Repositioning Nigeria's Non-Oil Export Sector as a major revenue alternative, the economic challenge

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Sunday, May 17, 2015 10.18AM / Olufemi Boyede, CITP|FIBP

It is no longer news that retired but not tired General Muhammad Buhari and his team of fervent patriots in the APC canvassed for the 2015 elections with a singular agenda as promise to the Nigerian electorate. That agenda - CHANGE - which was sold to the electorate and for which they set aside all differences and made personal commitments to overwhelmingly vote in the internationally respected retired General, while expected to cut across all aspects of governance throughout the lifetime of the incoming administration, would be most tangibly felt by the average Nigerian if the economy can take a positive direction, early in the life of the administration. On the other hand, a feeling of non-fulfillment or inability of the new Government to fulfil its pre-election promises, is also bound to push Nigerians to speedily begin to complain.

A few days ago, I was reading about a man, albeit of religious conviction, who warned the in-coming Government of the dangers of “testing the patience of Nigerians” if, within the first six months, nothing seems to be happening. I know a lot who would want to crucify Prophet Suleman as a Doomsday Prophet. However, let us remember that Moses had the mandate to free the children of Israel from the oppression of the Egyptians and the unholy Lordship of Pharaoh. They were all excited especially when Moses overcame all of Pharaoh’s intrigues to not “let my people go” and got them out of their land of oppression and bondage. However, just shortly after they left Egypt and, faced with the first hardships of the desert, they actually started blaming Moses, complaining that he should have left them “jeje” in Egypt where, at least, their feeding was guaranteed. May this fate not befall Nigerians in the life of this incoming administration from which so much is being expected.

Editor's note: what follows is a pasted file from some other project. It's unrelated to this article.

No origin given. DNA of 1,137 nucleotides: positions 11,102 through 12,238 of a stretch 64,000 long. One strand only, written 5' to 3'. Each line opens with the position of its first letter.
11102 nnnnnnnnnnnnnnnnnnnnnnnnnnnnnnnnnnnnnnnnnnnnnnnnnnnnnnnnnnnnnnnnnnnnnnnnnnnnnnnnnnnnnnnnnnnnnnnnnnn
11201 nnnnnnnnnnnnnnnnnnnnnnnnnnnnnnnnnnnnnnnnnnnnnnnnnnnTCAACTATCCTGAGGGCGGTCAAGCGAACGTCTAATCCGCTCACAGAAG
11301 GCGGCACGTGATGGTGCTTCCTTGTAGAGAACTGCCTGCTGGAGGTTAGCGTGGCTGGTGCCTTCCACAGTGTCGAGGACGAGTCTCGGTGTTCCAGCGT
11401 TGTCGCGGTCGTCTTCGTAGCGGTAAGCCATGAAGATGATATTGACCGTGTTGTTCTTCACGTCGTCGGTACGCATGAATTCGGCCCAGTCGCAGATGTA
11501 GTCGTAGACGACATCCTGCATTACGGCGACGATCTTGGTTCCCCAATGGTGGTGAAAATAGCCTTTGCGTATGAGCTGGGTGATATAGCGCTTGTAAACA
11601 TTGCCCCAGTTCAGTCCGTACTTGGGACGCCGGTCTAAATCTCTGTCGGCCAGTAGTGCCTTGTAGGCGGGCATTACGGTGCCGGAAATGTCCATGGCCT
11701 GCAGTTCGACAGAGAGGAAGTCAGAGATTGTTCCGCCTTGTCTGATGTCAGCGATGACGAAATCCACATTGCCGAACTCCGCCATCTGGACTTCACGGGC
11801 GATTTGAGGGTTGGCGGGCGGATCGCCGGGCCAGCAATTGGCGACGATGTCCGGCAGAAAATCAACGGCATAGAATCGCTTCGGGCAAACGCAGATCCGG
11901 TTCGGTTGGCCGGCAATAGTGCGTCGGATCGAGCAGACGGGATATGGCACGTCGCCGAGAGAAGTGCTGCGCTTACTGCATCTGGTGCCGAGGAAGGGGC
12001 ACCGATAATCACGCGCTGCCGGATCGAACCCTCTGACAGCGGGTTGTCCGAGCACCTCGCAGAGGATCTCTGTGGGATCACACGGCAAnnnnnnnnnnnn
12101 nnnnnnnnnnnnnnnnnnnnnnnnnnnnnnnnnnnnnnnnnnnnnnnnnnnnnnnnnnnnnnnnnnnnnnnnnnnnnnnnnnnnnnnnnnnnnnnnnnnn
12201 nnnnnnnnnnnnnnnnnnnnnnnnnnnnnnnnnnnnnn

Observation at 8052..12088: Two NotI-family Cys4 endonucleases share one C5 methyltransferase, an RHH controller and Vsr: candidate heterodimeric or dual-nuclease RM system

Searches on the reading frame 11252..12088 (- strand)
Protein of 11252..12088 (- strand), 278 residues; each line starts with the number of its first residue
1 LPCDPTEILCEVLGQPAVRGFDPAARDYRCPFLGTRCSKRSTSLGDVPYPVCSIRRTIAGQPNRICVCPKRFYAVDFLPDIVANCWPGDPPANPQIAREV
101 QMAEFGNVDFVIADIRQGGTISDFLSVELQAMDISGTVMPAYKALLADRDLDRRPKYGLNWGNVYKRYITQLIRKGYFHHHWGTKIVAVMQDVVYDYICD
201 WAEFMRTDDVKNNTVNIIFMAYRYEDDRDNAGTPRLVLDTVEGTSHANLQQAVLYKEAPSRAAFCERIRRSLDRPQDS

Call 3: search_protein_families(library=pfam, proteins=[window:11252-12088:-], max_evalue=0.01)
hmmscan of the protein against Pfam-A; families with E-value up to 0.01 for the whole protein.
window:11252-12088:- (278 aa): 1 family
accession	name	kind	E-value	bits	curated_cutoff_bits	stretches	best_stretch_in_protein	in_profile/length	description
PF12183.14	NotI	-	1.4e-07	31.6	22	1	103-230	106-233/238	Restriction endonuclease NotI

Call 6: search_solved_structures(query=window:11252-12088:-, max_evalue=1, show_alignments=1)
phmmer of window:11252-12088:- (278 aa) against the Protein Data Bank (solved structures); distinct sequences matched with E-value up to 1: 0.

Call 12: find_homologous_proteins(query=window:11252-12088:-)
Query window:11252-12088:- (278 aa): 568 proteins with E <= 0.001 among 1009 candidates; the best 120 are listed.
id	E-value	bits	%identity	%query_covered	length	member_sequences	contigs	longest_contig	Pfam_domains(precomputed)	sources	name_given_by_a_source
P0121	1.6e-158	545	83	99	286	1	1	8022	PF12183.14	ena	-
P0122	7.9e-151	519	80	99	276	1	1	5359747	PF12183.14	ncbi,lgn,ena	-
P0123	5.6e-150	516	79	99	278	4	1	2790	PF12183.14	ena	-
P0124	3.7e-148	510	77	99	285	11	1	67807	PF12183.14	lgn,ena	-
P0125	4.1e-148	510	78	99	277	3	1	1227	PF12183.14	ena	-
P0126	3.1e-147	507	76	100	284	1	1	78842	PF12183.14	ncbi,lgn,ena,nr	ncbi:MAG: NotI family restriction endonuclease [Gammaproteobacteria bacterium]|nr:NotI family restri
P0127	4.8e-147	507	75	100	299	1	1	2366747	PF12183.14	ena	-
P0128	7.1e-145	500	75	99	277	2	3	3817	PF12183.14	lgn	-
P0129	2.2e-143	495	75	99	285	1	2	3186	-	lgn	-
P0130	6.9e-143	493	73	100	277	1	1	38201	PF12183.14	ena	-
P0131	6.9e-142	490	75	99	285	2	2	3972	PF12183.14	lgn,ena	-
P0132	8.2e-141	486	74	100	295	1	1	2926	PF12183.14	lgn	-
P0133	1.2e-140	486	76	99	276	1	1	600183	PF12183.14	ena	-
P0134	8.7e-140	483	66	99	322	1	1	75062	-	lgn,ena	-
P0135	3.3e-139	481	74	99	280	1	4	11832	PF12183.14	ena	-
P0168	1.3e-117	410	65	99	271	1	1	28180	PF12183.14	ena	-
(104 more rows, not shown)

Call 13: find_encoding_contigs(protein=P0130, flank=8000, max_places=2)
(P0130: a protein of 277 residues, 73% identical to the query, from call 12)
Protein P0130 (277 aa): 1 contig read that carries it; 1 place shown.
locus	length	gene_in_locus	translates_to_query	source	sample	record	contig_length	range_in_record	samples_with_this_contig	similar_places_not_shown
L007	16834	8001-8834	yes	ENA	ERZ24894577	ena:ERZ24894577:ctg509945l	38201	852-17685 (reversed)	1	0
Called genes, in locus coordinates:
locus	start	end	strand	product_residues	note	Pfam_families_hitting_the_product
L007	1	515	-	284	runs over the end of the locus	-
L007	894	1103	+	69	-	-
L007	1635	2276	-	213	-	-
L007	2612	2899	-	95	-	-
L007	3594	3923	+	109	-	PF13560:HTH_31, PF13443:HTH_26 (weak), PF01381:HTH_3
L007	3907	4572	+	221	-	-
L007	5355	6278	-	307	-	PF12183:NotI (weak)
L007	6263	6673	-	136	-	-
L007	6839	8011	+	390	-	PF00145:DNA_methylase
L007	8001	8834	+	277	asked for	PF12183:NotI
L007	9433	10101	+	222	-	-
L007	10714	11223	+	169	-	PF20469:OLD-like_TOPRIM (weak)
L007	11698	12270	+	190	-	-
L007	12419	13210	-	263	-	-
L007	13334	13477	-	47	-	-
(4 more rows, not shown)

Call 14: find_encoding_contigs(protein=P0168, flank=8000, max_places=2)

In order to avoid the above scenario, GMB and his team would be best advised to watch out for a few critical landmines and, wherever possible, make adequate preparations to avoid such. One of these areas is, of course, the non-oil export sector.

The story of this sector under the outgoing administration is actually the reason why this writer considers it as one of the landmines being bequeathed to GMB. In the five years when Ngozi Okojo Iweala was effectively in charge of Nigeria’s economy as its Coordinating Minister, she appears to have prepared the non-oil export sector for certain death. It is on record that before she took over, Sen. Jubril Martins Kuye, as Minister of Commerce, had been mandated by the Federal Executive Council to review the Export Expansion Grant Scheme, the only functional incentive out of the eighteen that were earmarked to ginger the then Government’s vision of a diversified economy in 1986. Before his departure, the Distinguished Senator had, after a series of Inter-Ministerial Committee meetings with ample input from the Private Sector, prepared the requested review and proposed a new operational guideline.

However, under the new administration of GEJ, the baton fell on the Minister in charge of equally “new” Ministry of Industry, Trade and Investment, Dr. Olusegun Aganga, to conclude and implement. To the eternal damage of the Nigerian economy, Ngozi and her team bluntly refused to allow the review to see the light of day throughout the lifetime of the administration. This writer is well aware that under the strict instruction of the almighty CME, all of Aganga’s efforts were frustrated. In fact, for almost a complete two-year stretch, EEG was technically suspended.